resilience science state team poster.jpg thumbnail

camp levee angle1_25jpgProposed flood barrier (behind the stage) has a levee design that blends well with the scenery beyond.

camp levee angle2_50jpg

Proposed flood barrier has a wood plank wall backing the levee. Shown here from the non-protected (wet) side.

camp levee angle2 flooded_50jpgProposed flood barrier keeping flood water out of the amphitheater.

Louisiana 4-H'ers are having fun leaning to protect themselves, their families and their communities from natural hazards like floods and high winds. They call themselves the A-Team. "A" stands for "Adaptation", which is another word for "mitigation".

  • They learn to adapt buildings -- homes and offices -- so they are more resistant to storm damage.
  • They assess building vulnerability and create a report of suggested improvements for that building.
  • They visit local government officials and learn about building permits, ordinances, financing and other things relevant to growing hazard resilient communities.
  • Each team measures their distance from the coast - horizontally (in miles) and vertically (in feet); they plant a permanent marker with a known elevation, which can be monitored over the years to see if the ground is rising or sinking. And those markers, being in public places, can start conversations about flood and hurricane risk among future generations of students, teachers and parents.
  • They write a grant funding proposal for protecting a publicly-owned facility and present it to decision makers
  • They produce a "teach back" program (video, poster, post card) through which they share what they've learned with others.

4-H members are finding their voice in making their communities safer from disaster.

Learn more about the Louisiana 4-H A-Team and how you can join. Follow these links:

Vermilion Parish Project Go to the Vermilion Project page
The Vermilion Parish 4-H youth mitigation planning project took place during the 2013-2014 school year. It involved home-school students and students enrolled in the Vermilion Parish Virtual Vermilion (school) program ranging from grades seven to twelve. Their elevation benchmark is planted at the Fire Station on They developed a mitigation project scope and funding proposal for the Vermilion Parish AgCenter Office, their "home away from home", to protect it from high winds. To learn more about this team, their project, their "teach back" video, and their representation of the program outside the parish and the state. Visit the Vermilion Project page to learn more.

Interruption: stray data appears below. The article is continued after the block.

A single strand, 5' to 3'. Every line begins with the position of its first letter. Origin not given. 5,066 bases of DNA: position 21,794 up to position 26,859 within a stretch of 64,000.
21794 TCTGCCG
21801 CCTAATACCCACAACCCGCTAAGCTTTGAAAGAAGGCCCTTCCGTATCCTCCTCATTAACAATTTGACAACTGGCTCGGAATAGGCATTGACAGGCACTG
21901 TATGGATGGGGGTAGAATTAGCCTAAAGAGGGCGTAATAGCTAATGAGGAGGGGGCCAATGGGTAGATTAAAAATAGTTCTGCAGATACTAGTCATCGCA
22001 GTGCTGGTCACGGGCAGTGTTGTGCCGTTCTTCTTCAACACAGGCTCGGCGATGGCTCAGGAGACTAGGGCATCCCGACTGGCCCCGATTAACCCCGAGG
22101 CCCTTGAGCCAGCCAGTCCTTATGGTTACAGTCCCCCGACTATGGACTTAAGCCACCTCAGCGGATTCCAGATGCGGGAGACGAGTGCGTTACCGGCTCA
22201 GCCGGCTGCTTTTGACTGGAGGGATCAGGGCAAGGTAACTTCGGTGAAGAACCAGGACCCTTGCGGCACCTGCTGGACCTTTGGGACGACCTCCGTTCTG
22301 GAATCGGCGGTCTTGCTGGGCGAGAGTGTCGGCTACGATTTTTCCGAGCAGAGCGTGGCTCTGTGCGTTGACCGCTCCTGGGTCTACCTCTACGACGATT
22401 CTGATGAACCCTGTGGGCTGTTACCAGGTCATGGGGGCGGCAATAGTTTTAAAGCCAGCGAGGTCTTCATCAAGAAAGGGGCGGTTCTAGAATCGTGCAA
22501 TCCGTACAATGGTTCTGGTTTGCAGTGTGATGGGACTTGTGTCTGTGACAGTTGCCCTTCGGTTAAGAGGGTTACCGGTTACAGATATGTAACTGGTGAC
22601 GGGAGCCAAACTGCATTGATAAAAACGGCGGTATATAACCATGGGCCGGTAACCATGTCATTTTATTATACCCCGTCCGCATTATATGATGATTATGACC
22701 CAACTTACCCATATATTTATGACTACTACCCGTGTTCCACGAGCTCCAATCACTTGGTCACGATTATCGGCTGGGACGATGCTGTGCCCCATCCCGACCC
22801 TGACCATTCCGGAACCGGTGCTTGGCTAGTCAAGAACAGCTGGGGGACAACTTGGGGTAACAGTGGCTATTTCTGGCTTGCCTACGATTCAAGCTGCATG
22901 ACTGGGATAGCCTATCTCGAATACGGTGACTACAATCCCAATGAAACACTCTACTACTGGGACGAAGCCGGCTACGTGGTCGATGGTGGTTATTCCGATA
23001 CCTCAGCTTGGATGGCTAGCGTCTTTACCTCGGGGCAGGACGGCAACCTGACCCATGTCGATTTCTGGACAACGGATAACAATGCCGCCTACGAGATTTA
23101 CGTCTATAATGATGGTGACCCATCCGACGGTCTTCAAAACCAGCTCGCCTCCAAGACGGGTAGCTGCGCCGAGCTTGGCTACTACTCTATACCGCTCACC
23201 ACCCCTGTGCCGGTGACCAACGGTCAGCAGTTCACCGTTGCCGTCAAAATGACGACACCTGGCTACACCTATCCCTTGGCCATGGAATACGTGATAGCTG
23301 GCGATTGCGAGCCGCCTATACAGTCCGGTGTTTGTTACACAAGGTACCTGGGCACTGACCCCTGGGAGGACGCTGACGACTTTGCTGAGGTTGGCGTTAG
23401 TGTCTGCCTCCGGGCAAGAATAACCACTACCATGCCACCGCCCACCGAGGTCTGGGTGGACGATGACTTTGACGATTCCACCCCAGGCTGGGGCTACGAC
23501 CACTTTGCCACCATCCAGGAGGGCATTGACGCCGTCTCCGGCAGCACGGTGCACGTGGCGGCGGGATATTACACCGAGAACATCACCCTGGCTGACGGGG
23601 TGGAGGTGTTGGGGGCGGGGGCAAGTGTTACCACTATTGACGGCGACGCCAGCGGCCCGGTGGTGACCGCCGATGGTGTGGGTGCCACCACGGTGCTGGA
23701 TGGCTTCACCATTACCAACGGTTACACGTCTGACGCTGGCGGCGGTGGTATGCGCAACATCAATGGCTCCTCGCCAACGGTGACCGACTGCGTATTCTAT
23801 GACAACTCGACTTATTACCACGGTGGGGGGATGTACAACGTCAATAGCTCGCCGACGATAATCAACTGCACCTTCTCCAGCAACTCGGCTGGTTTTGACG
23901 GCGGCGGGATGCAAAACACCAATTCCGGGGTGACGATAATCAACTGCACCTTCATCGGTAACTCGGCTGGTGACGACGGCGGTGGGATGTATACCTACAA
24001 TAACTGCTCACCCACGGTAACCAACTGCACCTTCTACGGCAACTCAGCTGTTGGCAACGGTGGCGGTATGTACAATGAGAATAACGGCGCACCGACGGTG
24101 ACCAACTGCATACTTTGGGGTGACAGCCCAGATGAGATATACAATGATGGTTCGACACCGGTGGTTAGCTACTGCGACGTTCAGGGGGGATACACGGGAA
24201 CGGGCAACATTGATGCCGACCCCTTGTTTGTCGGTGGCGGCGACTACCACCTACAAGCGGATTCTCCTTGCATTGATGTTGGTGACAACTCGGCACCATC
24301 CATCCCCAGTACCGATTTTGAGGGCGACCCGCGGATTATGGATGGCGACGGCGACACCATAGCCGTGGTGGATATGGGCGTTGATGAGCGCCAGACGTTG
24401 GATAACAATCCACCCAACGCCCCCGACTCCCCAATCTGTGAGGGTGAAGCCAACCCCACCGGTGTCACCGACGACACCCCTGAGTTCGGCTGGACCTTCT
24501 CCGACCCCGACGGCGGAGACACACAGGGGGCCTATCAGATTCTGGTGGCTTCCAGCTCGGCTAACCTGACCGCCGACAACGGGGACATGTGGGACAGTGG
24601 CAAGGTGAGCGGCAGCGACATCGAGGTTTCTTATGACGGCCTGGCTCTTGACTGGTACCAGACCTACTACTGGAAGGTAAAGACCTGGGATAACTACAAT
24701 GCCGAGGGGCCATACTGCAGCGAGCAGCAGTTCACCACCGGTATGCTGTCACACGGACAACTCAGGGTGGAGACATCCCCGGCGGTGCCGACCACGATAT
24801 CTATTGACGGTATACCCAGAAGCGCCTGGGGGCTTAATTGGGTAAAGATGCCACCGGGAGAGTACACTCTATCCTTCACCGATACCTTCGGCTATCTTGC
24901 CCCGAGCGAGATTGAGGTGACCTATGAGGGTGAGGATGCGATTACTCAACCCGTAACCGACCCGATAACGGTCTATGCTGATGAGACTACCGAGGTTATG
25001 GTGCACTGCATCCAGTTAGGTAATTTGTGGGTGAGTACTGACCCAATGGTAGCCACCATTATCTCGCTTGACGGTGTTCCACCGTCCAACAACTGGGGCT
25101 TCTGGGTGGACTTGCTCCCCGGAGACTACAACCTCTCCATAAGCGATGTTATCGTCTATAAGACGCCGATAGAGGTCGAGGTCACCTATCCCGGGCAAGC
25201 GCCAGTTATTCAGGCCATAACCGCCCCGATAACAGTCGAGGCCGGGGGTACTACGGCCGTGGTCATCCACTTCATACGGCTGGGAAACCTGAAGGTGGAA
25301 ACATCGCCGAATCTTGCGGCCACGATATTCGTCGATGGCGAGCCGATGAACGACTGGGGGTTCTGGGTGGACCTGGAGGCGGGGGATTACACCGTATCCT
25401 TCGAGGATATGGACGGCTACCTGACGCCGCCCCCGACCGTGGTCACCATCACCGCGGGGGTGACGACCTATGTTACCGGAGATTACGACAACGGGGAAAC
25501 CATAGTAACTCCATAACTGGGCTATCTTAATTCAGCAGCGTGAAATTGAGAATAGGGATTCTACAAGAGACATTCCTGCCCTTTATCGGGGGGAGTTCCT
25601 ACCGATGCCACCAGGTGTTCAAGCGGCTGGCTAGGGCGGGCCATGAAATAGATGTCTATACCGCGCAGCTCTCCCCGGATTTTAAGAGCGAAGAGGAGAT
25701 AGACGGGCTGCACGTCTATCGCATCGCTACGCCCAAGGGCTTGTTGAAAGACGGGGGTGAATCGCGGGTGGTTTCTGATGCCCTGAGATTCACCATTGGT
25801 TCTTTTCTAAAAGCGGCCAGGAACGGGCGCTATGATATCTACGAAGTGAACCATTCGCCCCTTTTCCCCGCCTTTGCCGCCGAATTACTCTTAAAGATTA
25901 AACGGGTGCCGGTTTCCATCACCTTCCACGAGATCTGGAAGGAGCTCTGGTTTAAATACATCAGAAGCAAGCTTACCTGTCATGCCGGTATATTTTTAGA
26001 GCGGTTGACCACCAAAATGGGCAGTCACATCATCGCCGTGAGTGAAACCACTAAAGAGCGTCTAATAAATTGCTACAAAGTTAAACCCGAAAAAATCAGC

St. John the Baptist Parish Project Go to the St. John Project page
In St. John Parish the A-Team was composed entirely of 4-H'ers at East St. John Freshman Success Academy, and took place over the 2014-2015 school year. After visiting the Parish Emergency Operations Center (EOC) early in the year, they decided to focus their planning and proposal writing on obtaining a Safe Room for the Parish EOC. The ESJ Freshman Academy is located on a campus that flooded in Hurricane Isaac, and part of their education was a tour of the building being restored (in hard-hats) guided by the contractors. They planted their benchmark at the south end of the Freshman Academy building. Their "teach back" project was a poster done comic-book style. Visit the St. John Project page to learn more.

Jefferson Davis Parish Project Go to the Jeff Davis Project page
The Jeff Davis project involved ten 4-H members working together over a span of four days of concentrated hazard mitigation learning activities. The A-Team visited with school board officials at the Jefferson Davis School board building and conducted a vulnerability assessment. From their assessment, they concluded the scope of their hazard mitigation project would be to recommend the building be protected from high winds by replacing windows and doors with stronger and less vulnerability materials. The findings were presented to the school board in Jennings, Louisiana in October, 2015. The team's "teach back" project was the development and distribution of a set of five informational post cards. Each post card provides a natural hazard or mitigation strategy quick-fact. Visit the Jefferson Davis Project page to learn more.

The State A-Team Project determined early they wanted flood protection for the Amphitheater at 4-H Camp Grant Walker. The team composed of eighteen members from eleven parishes met in February, 2015 at Camp, again in May, at LaHouse on the LSU Baton Rouge campus and August at Camp to learn how best to protect the 80 year old amphitheater. They presented their plan to AgCenter administration at the Annual 4-H Football Weekend tailgate party in October. The State A-Team proposed constructing a timber and earthen retaining wall around the perimeter of the lowest sides of the theater. Visit the State A-Team Project page to learn more.

4/27/2018 10:13:28 PM
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